"If a government official is a human person, he has that right."
Rather than discuss current events, the pope added: "It always moved me when I read, and I read it many times, … the Chancon Roland, when the people were all in line and before them was the baptismal font -- the baptismal font or the sword. And, they had to choose. They weren't permitted conscientious objection. It is a right and if we want to make peace we have to respect all rights."
Flights of papal candor are becoming a tradition for reporters with the newsroom resources to pay business-class rates for seats on Shepherd One -- whatever plane is carrying the pope. Pope Francis made news flying into the United States and then flying home, after maintaining a disciplined focus on symbolic acts and pastoral messages inside the media-rich corridor between Washington, D.C., and New York City.
Reporters have always known that popes are open to interaction on these flights, noted veteran Vatican-beat specialist John L. Allen, Jr., of The Boston Globe's Crux website for Catholic news. Popes simply have their own styles. Take, for example, Pope John Paul II -- who spoke a dozen languages.
"JPII used to come back for chats with reporters by language groups," noted Allen, reached by email. With the bookish Pope Benedict XVI it "was a bit more formal and choreographed, having to submit questions in advance etc., not to mention shorter. This is how PF has chosen to do it, at the end and more freewheeling."
On the Sept. 22 flight from Cuba Francis was asked why some people worry that he may be a Communist, or perhaps not truly Catholic. He calmly explained why he is not the "anti-pope."
"I believe that I never said a thing that wasn't the social doctrine of the Church. Things can be explained, possibly an explanation gave an impression of being a little 'to the left,' but it would be an error of explanation. … And it if necessary, I'll recite the creed. I am available to do that. Eh?"
The flight to Rome included other newsy exchanges.
* On priests who "betray their vocations" through sexual abuse and refuse to repent: "We must forgive, because we were all forgiven. It is another thing to receive that forgiveness. If that priest is closed to forgiveness, he won't receive it, because he locked the door from the inside. … What I'm saying is hard."
* On "Catholic" divorce: "The synod fathers asked for it, the speeding up of the annulment processes. And I stop there. … It is not divorce because marriage is indissoluble when it is a sacrament. And this the church cannot change. It's doctrine. It's an indissoluble sacrament."
* On female priests: "That cannot be done. Pope St. John Paul II after long, long intense discussions, long reflection said so clearly. Not because women don't have the capacity. Look, in the church, women are more important than men. … The church is the bride of Jesus Christ. And the Madonna is more important than popes and bishops and priests."
It's the new papal normal: Wheels up? Recorders ready.
For the GetReligion "Crossroads" podcast on this topic, click here.
Christi Gibson knew that her husband, the Rev. John Gibson, was working himself to the point of physical collapse, while fighting depression at the same time.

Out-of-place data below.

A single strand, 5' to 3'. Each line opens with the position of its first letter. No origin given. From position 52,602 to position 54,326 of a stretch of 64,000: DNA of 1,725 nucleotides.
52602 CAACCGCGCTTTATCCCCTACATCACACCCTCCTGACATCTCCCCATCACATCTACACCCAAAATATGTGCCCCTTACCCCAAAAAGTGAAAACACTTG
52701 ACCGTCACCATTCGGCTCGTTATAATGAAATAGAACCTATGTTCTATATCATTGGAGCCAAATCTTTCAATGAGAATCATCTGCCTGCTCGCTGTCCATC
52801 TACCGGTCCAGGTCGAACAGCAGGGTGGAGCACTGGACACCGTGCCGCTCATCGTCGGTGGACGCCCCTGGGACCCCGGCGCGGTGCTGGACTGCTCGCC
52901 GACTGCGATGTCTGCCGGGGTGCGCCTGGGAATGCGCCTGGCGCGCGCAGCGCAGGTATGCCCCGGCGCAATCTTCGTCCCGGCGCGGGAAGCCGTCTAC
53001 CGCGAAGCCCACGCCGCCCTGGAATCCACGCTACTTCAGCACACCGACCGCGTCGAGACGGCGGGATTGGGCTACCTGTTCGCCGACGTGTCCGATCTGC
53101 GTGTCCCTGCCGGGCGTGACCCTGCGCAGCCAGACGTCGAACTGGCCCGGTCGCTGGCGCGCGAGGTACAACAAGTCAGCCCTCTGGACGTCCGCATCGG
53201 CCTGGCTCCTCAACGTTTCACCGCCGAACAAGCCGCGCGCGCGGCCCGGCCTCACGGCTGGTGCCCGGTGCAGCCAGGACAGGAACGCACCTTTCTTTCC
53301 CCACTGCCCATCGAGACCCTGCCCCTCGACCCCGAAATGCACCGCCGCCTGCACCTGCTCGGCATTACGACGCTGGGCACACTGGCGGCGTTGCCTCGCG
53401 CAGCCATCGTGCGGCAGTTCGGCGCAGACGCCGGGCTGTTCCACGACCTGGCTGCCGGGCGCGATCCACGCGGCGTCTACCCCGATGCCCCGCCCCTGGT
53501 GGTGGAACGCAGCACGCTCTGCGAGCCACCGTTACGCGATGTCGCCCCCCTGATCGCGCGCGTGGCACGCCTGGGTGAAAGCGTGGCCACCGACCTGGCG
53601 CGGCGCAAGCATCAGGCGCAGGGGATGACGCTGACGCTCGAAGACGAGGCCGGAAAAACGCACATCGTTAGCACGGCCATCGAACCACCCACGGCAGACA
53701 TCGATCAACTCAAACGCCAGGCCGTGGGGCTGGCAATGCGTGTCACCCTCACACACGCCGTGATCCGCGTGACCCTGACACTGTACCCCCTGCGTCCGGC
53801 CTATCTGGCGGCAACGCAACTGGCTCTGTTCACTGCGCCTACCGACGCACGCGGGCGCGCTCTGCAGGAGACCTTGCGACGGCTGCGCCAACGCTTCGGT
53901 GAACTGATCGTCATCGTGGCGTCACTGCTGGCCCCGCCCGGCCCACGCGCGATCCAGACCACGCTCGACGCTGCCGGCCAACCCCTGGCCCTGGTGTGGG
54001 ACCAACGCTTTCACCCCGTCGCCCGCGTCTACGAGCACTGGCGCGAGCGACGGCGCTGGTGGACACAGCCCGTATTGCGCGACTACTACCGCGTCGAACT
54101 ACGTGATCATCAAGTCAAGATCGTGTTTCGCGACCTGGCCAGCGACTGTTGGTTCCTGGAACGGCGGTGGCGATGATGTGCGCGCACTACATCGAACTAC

There was his faculty work at New Orleans Baptist Theological Seminary, where he taught communication in the undergraduate Leavell College, including a "Ministry Through Life Crisis" class. He was served as the pastor of the First Baptist Church of Pearlington, Miss.
As if that wasn't enough, he kept volunteering -- working in New Orleans' brutal heat and humidity -- to repair cars for seminary students and others who couldn't afford mechanics.
"John stayed busy to the point of absolute exhaustion," said Christi Gibson, in a telephone interview. "I often came home expecting to see signs that he had worked himself into the ground and collapsed."
She knew about his struggles, but didn't expect to come home on Aug. 24 and find his body, dead at age 56. There was a suicide note in which he confessed that his name was among thousands released after hackers hit the Ashley Madison website that promised to help customers arrange sexual affairs, with complete anonymity.
Since then, Christi Gibson and her grown-up children, Trey and Callie, have struggled to work through their grief. They have also tried to use their terrible, unwanted moment in the public spotlight -- including a CNN interview -- to urge fellow believers to be more honest about the pain and brokenness found in pews and pulpits.
Meanwhile, Christi Gibson has returned to work at the First Baptist Church of New Orleans, where for six years she has led its "discipleship and missions" programs. She helps people minister in prisons, in juvenile detention centers, in the troubled streets of the Lower 9th Ward and in short-term volunteer projects in Africa.
She also directs "Grace Works" classes that help members strive for spiritual growth while facing the joys, challenges and crises of daily life. Her commitment to those classes is greater now than ever before, said Gibson.
"We have to have people in our lives who have permission to ask the hard questions. … This is something that we have failed to do in many, but not all, of our churches," she said. "We have failed to create that safe place and a climate that lets people know they can be really transparent and open.